Degree Name

Doctor of Philosophy


School of Civil, Mining and Environmental Engineering


In this research, analytical, experimental and numerical investigations were carried out to pursue a better understanding of the consolidation of soft clay stabilized with prefabricated vertical drains (PVD) subjected to preloading (with and without vacuum pressure application). This investigation was carried out in fourfold. First, an analytical solution based on Cylindrical Cavity Expansion analysis incorporating the Modified Cam Clay theory has been formulated to estimate the extent of the smear zone. Second, the smear zone characteristics were evaluated using a large-scale radial drainage consolidometer and then compared with predicted values. Third, the existing axisymmetric and plane strain theories of a unit cell were modified and incorporated with a linearly distributed (trapezoidal) vacuum pressure for both Darcian and non-Darcian flow. Finally, multi-drain plane strain analysis was conducted on a number of case histories taken from Australia and Thailand to study the performance of the entire embankment stabilised with vertical drains.

A series of large-scale model tests were conducted using a specially designed consolidometer 650 mm diameter by 1040 mm high to study the characteristics of the smear zone. A central vertical drain was installed in soil specimens (previously placed inside a large cell) with a band shaped (rectangular, hollow) steel mandrel, during which any variations in pore water pressure along the radial direction were recorded. Then, the surcharge load was applied in stages up to 200 kPa and the clay then consolidated. At the end of consolidation, soils samples were collected from several locations in order to carry out a number of oedometer and triaxial tests to establish the variations of soil properties. It was observed that drain installation disturbed the soil immediately adjacent to it, creating a "smear zone" in which a change in clay properties was caused by reconsolidation due to dissipation of excess pore pressure, and remoulding due to shear from the periphery of the mandrel. The smear zone was 2-3 times the equivalent radius of the mandrel with horizontal permeability (in the smear zone) varying from 1.09 to 1.64, an average of 1.34 times smaller than that of the undisturbed zone. The estimated extent of smear zone from the large-scale test was very close to the predicted value, based on Cavity Expansion analysis.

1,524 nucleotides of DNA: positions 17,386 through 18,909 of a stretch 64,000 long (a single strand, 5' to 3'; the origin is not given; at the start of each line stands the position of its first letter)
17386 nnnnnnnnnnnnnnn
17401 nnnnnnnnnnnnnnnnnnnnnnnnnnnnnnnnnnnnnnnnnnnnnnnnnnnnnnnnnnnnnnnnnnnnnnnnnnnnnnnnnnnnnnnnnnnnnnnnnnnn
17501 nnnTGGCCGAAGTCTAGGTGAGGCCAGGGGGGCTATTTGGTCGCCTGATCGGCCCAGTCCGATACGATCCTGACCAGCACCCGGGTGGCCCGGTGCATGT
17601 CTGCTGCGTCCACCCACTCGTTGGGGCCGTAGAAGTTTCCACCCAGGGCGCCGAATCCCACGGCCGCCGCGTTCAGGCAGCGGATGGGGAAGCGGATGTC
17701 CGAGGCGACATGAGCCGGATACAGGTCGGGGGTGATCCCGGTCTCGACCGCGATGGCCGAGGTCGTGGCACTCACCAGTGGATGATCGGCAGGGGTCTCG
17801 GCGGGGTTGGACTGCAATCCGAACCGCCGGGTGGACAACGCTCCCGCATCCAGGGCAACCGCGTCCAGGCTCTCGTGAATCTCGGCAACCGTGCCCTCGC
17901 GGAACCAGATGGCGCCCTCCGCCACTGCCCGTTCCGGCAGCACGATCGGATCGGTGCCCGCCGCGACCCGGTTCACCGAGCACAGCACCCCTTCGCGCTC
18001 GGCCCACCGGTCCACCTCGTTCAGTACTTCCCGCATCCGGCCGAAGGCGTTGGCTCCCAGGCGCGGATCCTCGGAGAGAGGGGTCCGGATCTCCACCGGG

The analytical solutions are incorporated in the finite element code (e.g. PLAXIS, ABAQUS) employing the Modified Cam Clay theory. Selected numerical analysis incorporating the proposed solution was carried out to study the behaviour of a number of case histories, in view of various ground improvement schemes applied to stabilize the soft clay foundation and the predictions are compared with available field data. A good agreement between the finite element analysis and field data was found. Finally, numerical analyses incorporating the proposed solution were conducted to study the effect of embankment slope, construction rate, drain spacing, the characteristics of smear zone, multi-stage loading and surface crust on the failure of the soft clay foundation.